June 20, 2018
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Dec. 24 Letters to the Editor

Are these cuts sensible?

I read with sadness the governor’s plan to shut down Dorm III at the Charleston Correctional Facility. My biggest concern is for the 45 inmates who would have to be transferred to other jails.

I fear the harm that this could do to them, they who have been doing restitution service and have had the profitable experience of working in several communities around Bangor. Their 15,000 hours of free labor is no small contribution to our communities, and also to the lives of these inmates.

I hope if this plan does get passed that every one of these inmates will be moved to jails where they will be given similar work opportunities. Why should they have to languish idly among those who have committed more serious crimes? I also understand that our jails are very crowded.

I also dislike the suggested cuts of two probation officers and two juvenile corrections officers. If we really want to help offenders to change their lifestyles and make good on the outside of jails, are these cuts sensible?

We are talking about lives — many of whom I believe can become good citizens, if they are given needed help.

Mary Pearson



‘Despicable’ defined

The BDN’s Dec. 16 editorial called that Iraqi journalist’s throwing of shoes at President Bush a “despicable” act. Interesting choice of adjectives.

If the shoe toss was despicable, I wonder what grade of adjective could be assigned to a government that: launches an unprovoked attack against a Third-World backwater with a tinpot dictator; constructs a gulag of secret prisons; routinely tortures captives; uses white phosphorus as a chemical weapon against enemy combatants; and sacrifices more than 4,000 of its own soldiers to satisfy the bellicose impulses of the president.

I can’t think of one. “Despicable” just may have to do.

Robert Klose



Apples to apples, please

It’s unfortunate that two coastal residents, Emily Chaney (Letters, Dec. 16) and Betty Heald (Letters, Dec. 20), both make a comparison between the lack of funding for breakfasts at two assisted living facilities and the increase in funding for snowmobile trails.

The $300,000 increase in trail funding (the first increase in four years) is a direct result of an increase in registration fees that we, the snowmobilers of Maine, asked for. In fact, we asked for much more of an increase so that additional monies could go to Inland Fisheries and Wildlife, specifically the Warden Service. Unfortunately the Legislature’s Inland Fisheries and Wildlife Committee did not see fit to increase the registration fees by more than $2 even though the state agency is struggling financially.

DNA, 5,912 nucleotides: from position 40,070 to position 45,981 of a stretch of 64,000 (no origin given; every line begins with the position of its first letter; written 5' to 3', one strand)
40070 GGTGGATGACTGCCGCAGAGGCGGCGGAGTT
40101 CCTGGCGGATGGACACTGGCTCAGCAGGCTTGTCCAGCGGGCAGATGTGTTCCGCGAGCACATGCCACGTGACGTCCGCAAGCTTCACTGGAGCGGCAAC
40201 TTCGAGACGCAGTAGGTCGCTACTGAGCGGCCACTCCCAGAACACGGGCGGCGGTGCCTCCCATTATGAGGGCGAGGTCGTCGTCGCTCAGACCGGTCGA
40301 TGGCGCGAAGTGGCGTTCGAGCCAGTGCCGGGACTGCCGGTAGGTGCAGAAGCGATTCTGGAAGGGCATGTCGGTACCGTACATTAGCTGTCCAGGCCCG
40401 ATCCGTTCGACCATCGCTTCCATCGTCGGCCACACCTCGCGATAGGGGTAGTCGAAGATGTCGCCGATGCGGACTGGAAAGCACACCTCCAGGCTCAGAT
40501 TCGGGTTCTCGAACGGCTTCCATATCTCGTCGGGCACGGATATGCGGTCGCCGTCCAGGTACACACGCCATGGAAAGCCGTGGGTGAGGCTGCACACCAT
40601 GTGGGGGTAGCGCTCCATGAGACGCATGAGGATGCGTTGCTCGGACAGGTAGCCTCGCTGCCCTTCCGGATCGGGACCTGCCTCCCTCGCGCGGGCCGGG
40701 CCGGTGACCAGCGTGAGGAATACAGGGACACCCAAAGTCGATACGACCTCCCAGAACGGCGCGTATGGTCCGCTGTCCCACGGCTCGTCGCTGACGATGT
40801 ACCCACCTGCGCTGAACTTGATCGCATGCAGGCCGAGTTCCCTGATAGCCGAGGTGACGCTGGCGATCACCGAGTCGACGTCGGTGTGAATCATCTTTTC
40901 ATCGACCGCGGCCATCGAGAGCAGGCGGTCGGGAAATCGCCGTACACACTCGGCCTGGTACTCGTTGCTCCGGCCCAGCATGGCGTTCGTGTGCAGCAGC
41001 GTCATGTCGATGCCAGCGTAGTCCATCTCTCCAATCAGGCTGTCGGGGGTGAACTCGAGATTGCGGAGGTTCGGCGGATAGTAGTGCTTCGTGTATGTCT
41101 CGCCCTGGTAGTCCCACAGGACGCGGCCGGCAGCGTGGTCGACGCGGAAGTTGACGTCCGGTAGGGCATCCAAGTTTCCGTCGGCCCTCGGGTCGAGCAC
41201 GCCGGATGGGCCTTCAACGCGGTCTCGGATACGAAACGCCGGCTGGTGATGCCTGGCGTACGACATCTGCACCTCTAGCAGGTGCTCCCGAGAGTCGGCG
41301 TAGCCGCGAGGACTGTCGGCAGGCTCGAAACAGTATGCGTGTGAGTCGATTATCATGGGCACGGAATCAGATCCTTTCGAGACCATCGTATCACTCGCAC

The snowmobile program in Maine is not funded by taxpayer dollars — it is a true “user-pay” system. Registration fees pay for the trail maintenance programs, which are administered by volunteers at clubs across the state.

Snowmobiling is an activity that brings money to the state with an economic impact of roughly $350 million. I’ll say it again — snowmobilers make money for the state of Maine. So please, compare apples to apples, not to sour grapes.

Rick LeVasseur


Maine Snowmobile Advisory Council



Sad day Down East

They are turning off National Public Radio and public television too! Not for the more populous and moneyed areas of the state: Just Washington County and some of Aroostook County. I guess they just can’t imagine how we depend on hearing the music and stories and doings and the controversies and the news and seeing shows offering substance and entertainment. Our need and pleasure are disproportionate to the money we can possibly contribute considering our numbers and demographic.

Was this the only way to save the money? Perhaps programming became more important than service? How is state funding justified if we are not served? I have depended on NPR especially all my adult life — in call rooms overnight in hospitals, in the car on the way to work at all hours, in the Bahamas, in Key West, now here in Pembroke. What a sad day.

Helen Swallow



‘So what?’

President Bush reacted to the shoe-throwing incident with a shrug.

Asked if al-Qaida was in Iraq before the U.S. invaded, he replied, “So what?” In a recent television interview, Cheney acknowledged his role in allowing the torture of U.S. prisoners.

How callous these men are! Will they escape punishment (like Kissinger)? Or be punished years later (like O.J.)? Be imprisoned (like Milosevic)? Be remembered as thugs and dictators (like Pinochet)? Or merely disgraced and vilified by their many victims?

Peg Cruikshank


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